From Sunday’s BBC story “Chile's Gen Pinochet 'tried to cling to power' in 1988:”
Late Chilean military leader Augusto Pinochet wanted to hold on to power when he lost a referendum on his rule in 1988, newly declassified documents in the US suggest. They say Gen Pinochet sought the support of his closest military allies to overthrow the results. But they refused and Gen Pinochet had to accept defeat. The following year, Chileans elected a civilian government and Gen Pinochet was replaced in 1990.Speaking of recently declassified documents, papers declassified in the early 2000s serve as the basis for Tom Gething’s Under a False Flag, a fast-paced CIA novel based in Chile. Pro: a well-paced novel based on Pinochet’s overthrow of Chilean president Salvador Allende. Con: doesn’t provide the Chilean perspective about life after life after the Pinochet takeover. Description:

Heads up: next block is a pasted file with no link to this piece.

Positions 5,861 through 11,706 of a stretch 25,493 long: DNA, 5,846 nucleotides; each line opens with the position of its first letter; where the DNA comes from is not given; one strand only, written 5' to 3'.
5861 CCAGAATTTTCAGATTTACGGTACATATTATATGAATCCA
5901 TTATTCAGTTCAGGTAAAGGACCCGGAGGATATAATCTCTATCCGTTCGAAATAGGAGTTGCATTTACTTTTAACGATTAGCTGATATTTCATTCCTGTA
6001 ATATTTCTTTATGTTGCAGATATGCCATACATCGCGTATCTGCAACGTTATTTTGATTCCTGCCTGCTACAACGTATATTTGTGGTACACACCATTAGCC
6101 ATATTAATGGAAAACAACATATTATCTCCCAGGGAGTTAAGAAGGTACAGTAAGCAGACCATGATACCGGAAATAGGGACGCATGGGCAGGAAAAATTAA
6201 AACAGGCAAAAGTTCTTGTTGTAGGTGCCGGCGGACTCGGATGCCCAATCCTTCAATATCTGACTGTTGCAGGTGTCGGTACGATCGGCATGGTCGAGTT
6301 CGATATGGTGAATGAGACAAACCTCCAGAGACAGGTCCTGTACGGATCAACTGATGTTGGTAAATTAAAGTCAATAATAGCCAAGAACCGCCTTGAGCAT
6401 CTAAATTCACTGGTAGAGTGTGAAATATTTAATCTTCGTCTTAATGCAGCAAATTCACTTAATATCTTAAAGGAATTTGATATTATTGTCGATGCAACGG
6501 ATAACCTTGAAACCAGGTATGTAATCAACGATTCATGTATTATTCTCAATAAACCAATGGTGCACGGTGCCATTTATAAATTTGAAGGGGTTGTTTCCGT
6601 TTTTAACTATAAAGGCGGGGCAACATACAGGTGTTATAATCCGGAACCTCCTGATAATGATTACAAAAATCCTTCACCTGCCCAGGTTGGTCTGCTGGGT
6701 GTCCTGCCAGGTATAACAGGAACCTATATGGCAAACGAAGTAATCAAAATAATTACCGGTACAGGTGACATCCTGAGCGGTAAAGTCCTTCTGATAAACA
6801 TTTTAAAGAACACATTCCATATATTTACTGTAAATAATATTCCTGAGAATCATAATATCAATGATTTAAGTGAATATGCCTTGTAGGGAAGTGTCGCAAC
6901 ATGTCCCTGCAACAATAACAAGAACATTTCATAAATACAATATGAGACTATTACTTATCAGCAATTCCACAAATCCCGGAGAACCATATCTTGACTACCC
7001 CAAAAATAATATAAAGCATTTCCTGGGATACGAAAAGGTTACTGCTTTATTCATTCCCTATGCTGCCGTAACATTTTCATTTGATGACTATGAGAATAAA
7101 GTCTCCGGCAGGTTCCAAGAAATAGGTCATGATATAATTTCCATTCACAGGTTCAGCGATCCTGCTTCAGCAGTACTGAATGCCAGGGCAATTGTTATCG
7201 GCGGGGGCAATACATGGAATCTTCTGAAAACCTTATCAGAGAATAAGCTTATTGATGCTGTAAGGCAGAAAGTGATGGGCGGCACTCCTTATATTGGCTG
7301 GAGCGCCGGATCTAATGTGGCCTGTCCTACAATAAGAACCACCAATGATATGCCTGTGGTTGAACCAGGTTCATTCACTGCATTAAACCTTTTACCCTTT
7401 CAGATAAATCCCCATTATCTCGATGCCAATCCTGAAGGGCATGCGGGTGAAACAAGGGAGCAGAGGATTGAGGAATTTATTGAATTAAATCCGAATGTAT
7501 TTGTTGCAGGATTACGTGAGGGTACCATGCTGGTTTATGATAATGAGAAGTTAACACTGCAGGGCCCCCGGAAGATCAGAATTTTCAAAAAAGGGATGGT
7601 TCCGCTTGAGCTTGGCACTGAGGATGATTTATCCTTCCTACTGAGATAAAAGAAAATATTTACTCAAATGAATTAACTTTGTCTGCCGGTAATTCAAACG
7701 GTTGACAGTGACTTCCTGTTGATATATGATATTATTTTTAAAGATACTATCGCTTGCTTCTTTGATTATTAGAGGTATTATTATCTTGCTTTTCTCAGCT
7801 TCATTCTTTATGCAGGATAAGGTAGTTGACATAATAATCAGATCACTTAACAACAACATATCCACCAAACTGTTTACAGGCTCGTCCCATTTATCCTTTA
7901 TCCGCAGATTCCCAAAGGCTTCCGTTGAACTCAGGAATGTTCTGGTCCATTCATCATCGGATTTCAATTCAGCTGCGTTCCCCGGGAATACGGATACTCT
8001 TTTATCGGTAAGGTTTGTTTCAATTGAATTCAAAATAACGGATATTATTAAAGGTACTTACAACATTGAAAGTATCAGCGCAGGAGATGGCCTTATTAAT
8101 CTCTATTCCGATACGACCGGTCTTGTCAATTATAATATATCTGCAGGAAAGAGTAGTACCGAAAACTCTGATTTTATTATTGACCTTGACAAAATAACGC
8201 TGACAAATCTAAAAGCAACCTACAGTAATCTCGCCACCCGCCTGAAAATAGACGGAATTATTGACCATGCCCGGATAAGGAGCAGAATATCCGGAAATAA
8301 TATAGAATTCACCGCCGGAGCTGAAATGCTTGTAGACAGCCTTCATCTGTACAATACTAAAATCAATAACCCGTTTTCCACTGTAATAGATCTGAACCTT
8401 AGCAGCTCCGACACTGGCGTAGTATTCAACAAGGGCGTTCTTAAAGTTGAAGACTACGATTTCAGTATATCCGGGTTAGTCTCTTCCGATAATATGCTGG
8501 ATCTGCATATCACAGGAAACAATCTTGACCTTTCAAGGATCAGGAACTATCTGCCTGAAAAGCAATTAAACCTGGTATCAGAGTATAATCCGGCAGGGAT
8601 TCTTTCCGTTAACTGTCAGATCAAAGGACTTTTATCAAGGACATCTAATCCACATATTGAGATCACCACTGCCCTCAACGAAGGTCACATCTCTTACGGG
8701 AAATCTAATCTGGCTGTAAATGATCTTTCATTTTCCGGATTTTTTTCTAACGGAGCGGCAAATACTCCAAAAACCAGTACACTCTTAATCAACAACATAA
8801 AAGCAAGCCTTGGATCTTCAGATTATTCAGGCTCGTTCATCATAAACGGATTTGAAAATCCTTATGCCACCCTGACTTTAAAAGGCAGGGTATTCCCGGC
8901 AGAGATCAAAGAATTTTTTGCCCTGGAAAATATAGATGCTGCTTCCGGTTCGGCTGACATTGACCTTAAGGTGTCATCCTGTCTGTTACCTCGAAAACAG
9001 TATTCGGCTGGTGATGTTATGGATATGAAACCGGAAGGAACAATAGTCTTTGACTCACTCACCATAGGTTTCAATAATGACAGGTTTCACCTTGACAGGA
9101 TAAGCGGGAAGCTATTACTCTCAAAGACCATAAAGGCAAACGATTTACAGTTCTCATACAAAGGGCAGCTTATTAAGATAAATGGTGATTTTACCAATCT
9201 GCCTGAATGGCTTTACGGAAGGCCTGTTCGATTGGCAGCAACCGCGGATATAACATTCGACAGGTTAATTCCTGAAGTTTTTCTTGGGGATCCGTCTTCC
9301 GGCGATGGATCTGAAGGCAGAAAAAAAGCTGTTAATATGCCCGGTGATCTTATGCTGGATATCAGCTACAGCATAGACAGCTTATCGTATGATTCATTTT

October, 1972. Will Porter joins the CIA’s secret war against Chile’s Marxist president, Salvador Allende. Working under cover, Will’s job is to manage the dirty money going to fund the opposition and disrupt the Chilean economy. A budding friendship with university student Ernesto Manning and his beautiful sister, Gabriela, complicates Will’s job and threatens to blow his cover. In a turbulent world of deceivers and deceived, Will must choose between friendship and betrayal, truth and lies, love and duty.A book that delves more into what Pinochet’s rule was like is Roberto Bolaño’s By Night in Chile. Pro: it was written by one of Chile’s most famous novelists. Con: it uses an experimental narrative, so if you want a straight-forward story, this might not be for you. Description:
As through a crack in the wall, By Night in Chile's single night-long rant provides a terrifying, clandestine view of the strange bedfellows of Church and State in Chile. This wild, eerily compact novel—Roberto Bolano's first work available in English—recounts the tale of a poor boy who wanted to be a poet, but ends up a half-hearted Jesuit priest…assigned—after the destruction of Allende—the secret, never-to-be-disclosed job of teaching Pinochet, at night, all about Marxism, so the junta generals can know their enemy.